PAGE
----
When Paul Levitz wrote the Huntress mini series in 2011, he had decades of writing experience plus the audience allowed for more mature themes
When he first started writing Huntress
The Forward To the Helena Wayne Huntress Trade:
Introduction by Paul Levitz
How about two introductions instead of one?
First, the contextual one:
In the seventies, comic fans turned professional had become, for the first time’ the dominant force in steering the destinies of their favorite characters. Ar DC Comics, that resulted in a lot of stories that experimented with continuity and the “Muitiverse” of worlds built up by that time: Earth-1 (where the heroes of the Silver Age had their adventures), Earth-2 (the Golden Age DC heroes), Earth-3 (where the super-villains ruled), Earth-S (with Captain Marvel and the Fawoett characrers), Eorth-X (the Quality heroes) and even Earth-Prime (where heroes such as Julie Schwartz who along with Gardner Fox started this whole madness). Many of these stories were amazing explorations of alternate histories, opening up the imaginations of later generations to such an extent that in recent years Scientific America had a cover pay homage to the way the Schwartz titles depicted multiple Earths, and a horde of science fiction writers have made alternate history almost a separate genre. (many were, to be kind, a wee bit more self-indulgent.)
The storles in this book came about when DC relaunched All-Star Comic, the traditional home of the Justice Society, the orginal Super-Team from tne 1940s. Gerry Conway instigated wrote and edited the relaunch but left after a few issues to briefly become editor in chief of Marvel. He left behind a style for the book, a cast of characters and a young assistant editor passionate about the JSA, would try to fill his more experienced shoes. The young man would take over as writer (with experienced vet Joe Orlando as editor), and proceeds to add still more charocrers to the series, largely because they were parts of the DC Golden Age mythology that he loved, ond wanted to share with the readers.
Within a year, the young writer was joined by two young artists who would both go on fo have long and accomplished careers in the field. Joe Staton as penciler and Bob Layton as inker. Both were interested in the characters and prone to offer their own story suggesions as well. Layton argued for an Eath-2 Batgirl, Staton supported adding another woman to the team. Longtime colorist and then proofreader Anihony Tollin nudged the writer at a party and somehow the Hunress emerged. Sraton added a sketch of the visual, and off she went into action,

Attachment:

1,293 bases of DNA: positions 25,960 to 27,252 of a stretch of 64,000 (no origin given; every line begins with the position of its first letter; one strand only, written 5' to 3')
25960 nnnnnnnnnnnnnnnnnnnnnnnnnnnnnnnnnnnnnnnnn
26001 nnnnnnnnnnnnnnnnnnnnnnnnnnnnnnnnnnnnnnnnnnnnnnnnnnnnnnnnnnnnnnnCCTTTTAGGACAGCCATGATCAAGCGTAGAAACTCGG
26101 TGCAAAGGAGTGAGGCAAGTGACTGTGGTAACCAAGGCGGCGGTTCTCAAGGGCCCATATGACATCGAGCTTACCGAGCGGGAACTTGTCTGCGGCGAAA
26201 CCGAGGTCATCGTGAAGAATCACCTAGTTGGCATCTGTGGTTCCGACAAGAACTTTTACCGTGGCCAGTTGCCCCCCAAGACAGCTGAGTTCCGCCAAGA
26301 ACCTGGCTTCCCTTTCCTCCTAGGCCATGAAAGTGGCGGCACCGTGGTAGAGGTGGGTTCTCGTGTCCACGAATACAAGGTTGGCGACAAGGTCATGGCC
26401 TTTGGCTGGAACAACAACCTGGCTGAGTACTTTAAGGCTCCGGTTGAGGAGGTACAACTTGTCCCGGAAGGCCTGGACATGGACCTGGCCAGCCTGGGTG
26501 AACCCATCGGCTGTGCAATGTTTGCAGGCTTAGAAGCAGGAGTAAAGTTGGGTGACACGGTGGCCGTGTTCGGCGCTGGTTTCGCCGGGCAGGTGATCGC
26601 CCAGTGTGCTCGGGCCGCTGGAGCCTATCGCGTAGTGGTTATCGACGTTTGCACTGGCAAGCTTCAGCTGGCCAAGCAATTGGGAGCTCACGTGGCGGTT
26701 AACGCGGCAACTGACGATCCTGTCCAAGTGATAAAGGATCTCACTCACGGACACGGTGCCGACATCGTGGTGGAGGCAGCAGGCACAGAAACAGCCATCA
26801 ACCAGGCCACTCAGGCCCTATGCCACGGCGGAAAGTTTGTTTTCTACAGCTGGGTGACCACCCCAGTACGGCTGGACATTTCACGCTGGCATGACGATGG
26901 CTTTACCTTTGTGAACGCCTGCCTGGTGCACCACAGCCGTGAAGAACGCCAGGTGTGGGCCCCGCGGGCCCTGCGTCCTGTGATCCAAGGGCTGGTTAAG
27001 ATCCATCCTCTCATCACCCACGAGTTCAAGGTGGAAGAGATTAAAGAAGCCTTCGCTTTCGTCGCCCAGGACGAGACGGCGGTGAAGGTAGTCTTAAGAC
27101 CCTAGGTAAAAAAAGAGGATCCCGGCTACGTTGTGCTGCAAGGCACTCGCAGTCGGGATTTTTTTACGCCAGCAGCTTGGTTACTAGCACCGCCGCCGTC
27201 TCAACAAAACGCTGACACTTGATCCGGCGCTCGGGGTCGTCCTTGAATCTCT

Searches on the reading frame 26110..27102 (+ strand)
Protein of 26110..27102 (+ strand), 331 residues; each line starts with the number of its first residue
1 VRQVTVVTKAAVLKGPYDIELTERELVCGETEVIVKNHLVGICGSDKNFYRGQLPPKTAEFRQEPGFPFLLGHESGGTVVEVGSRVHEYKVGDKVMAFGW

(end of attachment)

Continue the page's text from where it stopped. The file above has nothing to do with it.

The stories in this volume were written over the four years that followed. After making a cameo in AIl Star Comics #69. Her origin was featured in DC Super Stars i#17. and then the other short stories were serialized first in an anthology entitled Batman Family (don’t ask) and then as backups in Wonder Woman. The character gained a following and sustained her momentum inro the mid-1980s, when Crisis on Infinite Earths mode her origin impossible as the Multiverse collapsed and her then-series writer Joey Calvalieri shifted her to being a crime lord’s daughter instead.
Now, the personal one
When you read these stories. please remember that I began writing them when I was 20. Joe Orlando taught me many things over our years of friendship but the wisest was that readers can sense a storyteller’s sincerity (or lack of) and forgive many sins of craft on a sincere work. That certainly seemed to be true three decades ago when these stories came out. I had much more sincerity than craft, yet people seemed to enjoy the work, The Huntress became my most lasting contribution fo the DC Universe, and remains a favored child. I write these words with Joe Staton’s painting of her staring down at me (a house warming gift for my first solo apartment, long ago), and the page of Helena swearing her oath still hangs on the wall opposite
I’ve learned many things in the decades since I wish I knew when I wrote these stories: craft skills of writing, knowledge of human behavior, understanding of how men and women differ ( I simplified my approach in those early days by assuming that being a superhero was so much different from ordinary humanity than the mere differences that gender offered), and more. And I even had a daughter of my own,’ whose now is grown and gone to work for a real-world group that advocates in the public interest. But I also learned that Joe was right about sincerity and its importance and I hope you still can feel that youthful passion as you read these stones.
Paul Levitz was DC’s youngest editor and contributed to the company as a writer, editor, and, ultimately, as its president and publisher